Islamabad, April 13, 2020 (PPI-OT): Experts at an online policy dialogue agreed that air quality has improved across the world due to lockdowns amid COVID-19 outbreak and stressed the need for regional cooperation to maintain air quality in future by sharing data. The online Policy Dialogue titled “COVID-19 and Air Quality” was organized by Sustainable Development Policy Institute (SDPI) here on Monday.
Prime Minister’s Advisor on Climate Change, Malik Amin Aslam, has said the world has observed improvement in air quality because it has linkages with industrial and transport emissions, which means willingness of people can change the air quality. “We have started shifting to high quality fuel and now our focus is more on areas occupied with air pollution,” he said, adding that the government is working on installing 10 new modern stations for monitoring air quality in big cities.
He said consequences of lockdown on daily wagers may be very harsh, so the Ministry of Climate Change is considering engaging daily wagers with proper protective measures in tree plantations drives to make environment and people better simultaneously. To a question, he said air pollution is a regional issue, so regional collaboration is the need of hour to overcome the issue and it’s time to talk about data gathering.
He said electric vehicles policy is in the offing and soon the country will start manufacturing from two-wheelers and move to 3 and 4 wheelers. SDPI Executive Director Dr Abid Qaiyum Suleri said if we can close down our activities due to fear of pandemic, then we can also reduce our activities voluntarily post COVID-19 to make our air clean and breathable.
Discussing the damage done to environment due to increasing pollution, he said one positive aspect of COVID-19 is that nature is healing due to closure of factories and transport. “We all know that climate change is no longer a natural phenomenon, but it is occurring due to human activities, which must be run under certain SOPs for which national policies need to be devised,” he maintained.
Prof. Gabriel Filippelli, Director, Center for Urban Health, Indiana University, USA said the pandemic has caused some substantial changes in human behaviour, like staying at home with minimal transport, and shutting down of factories. In Indiana, he said, 90 per cent reduction in vehicle traffic has been observed, which improved the air quality. Similarly, in China particularly Wuhan, the shutdown of transport and factories improved the air quality, he maintained.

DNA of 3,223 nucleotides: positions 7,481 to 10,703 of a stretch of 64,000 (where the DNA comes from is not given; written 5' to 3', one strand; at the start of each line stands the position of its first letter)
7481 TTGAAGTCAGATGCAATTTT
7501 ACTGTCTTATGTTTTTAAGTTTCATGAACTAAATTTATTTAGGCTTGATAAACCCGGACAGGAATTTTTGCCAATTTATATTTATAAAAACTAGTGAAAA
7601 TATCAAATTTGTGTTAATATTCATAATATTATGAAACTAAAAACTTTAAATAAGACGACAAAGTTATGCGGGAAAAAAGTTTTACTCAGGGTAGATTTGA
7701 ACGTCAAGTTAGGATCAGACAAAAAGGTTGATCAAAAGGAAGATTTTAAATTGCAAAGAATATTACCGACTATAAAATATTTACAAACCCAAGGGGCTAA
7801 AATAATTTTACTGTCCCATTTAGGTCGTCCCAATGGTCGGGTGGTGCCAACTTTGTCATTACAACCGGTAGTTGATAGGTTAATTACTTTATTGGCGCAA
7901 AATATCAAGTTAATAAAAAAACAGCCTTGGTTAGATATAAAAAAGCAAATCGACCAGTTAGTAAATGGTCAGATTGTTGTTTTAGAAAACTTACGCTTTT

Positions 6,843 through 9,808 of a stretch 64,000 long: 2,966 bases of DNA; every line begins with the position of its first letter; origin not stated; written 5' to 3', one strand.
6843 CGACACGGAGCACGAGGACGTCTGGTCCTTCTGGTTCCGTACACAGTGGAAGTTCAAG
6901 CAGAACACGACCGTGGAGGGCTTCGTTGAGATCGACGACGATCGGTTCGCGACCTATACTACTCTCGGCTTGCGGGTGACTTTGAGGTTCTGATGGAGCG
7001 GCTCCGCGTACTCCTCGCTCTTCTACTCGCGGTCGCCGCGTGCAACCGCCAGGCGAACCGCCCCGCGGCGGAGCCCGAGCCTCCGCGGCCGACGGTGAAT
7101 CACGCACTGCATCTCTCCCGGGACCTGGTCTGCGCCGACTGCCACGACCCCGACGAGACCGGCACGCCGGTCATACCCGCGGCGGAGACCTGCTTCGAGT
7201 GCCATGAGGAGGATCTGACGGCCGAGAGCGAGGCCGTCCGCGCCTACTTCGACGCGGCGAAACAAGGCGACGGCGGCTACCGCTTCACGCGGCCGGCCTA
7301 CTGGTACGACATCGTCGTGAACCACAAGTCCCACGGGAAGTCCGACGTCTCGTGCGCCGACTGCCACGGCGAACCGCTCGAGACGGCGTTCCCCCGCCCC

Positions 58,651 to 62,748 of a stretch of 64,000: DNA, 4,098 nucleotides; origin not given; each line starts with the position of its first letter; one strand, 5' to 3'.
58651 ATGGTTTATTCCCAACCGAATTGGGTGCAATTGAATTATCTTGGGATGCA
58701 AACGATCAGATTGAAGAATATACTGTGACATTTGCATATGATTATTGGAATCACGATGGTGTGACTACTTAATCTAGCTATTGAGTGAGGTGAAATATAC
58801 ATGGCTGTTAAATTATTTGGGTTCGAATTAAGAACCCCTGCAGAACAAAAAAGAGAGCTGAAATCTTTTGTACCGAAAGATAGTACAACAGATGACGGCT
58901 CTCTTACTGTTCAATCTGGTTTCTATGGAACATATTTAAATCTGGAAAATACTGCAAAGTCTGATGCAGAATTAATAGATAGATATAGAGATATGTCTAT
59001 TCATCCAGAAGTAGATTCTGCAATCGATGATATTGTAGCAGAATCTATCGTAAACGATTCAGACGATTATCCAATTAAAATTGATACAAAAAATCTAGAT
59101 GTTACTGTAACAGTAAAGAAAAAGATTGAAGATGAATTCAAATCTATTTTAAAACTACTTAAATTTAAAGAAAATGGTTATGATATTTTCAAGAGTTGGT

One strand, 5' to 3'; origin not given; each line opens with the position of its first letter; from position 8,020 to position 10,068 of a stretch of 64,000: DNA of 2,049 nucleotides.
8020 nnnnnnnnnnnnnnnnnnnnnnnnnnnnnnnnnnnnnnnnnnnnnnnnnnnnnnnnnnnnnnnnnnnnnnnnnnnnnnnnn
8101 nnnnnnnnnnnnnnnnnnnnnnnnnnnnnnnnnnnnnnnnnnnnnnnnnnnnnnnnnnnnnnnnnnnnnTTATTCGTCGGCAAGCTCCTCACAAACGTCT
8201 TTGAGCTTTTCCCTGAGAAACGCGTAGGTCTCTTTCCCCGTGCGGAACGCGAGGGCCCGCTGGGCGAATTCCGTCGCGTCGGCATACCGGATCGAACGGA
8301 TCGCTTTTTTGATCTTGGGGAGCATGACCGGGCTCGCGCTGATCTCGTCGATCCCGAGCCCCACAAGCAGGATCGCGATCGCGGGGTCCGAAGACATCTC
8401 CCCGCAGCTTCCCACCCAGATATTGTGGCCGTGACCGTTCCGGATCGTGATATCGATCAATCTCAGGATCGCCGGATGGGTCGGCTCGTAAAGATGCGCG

Citing comparisons from recent studies done in Indianapolis, he said the problem with air quality as a metric is it varies over time because of human emissions, atmospheric conditions, etc., so studies show 38per cent reduction in these emissions. He said we have direct link to our own environment, so our action can improve local health.
Bharati Chaturvedi, Founder Director of Chintan, India said people having long-term exposure to bad air quality are more vulnerable to COVID-19. She said the recent figures from Europe show that they too have unclean air. “April is the season of minor crop burning, but we are not presently looking at the issue due to lockdown and unavailability of labour. Immediate measures are needed in this regard.”
Stressing the need for change in ecosystem of cities, she expressed surprise that despite the working of thermal power plants, the air quality has improved. In rural India, she said, mixture of clean fuel and traditional fuel (most pollutant) in household use is the key reason behind high rate of deaths. She further said we should share data regionally and look forward to launch campaigns and initiatives through joint platform.
Rushati Das from Climate Action Network South Asia, said India is in lockdown since March 23 and within a week, the air quality has become better, especially in the North of the country. The air quality will again get worse, she warned, if a proper policy to keep it under control was not adopted, she said. She also stressed the need for cooperation across borders, to maintain good air quality.
James Tyson, Economic Officer for Health, US Embassy in Pakistan, said once the lockdown is lifted, we shall again go back to the same era of pollution. He called upon the ministry’s concerned to consider possible policy option to maintain environment.
Kanchan Mani Dixit, from Institute for Social and Environmental Transition, Nepal said all transportation except emergency vehicles has been stopped. He said the air quality has been recorded in between 160-178, which is making environment unhealthy to breathe. In Nepal, he said, 11 per cent pollution is generated from big factories while only three per cent from small industry.
Maryam Shabbir from SDPI said today the air quality index in Lahore and Karachi is 75, and 67, respectively, which is considered moderate. She said it depicts that air quality is getting better in such difficult situation as factories are closed and transport is minimal causing less pollution.
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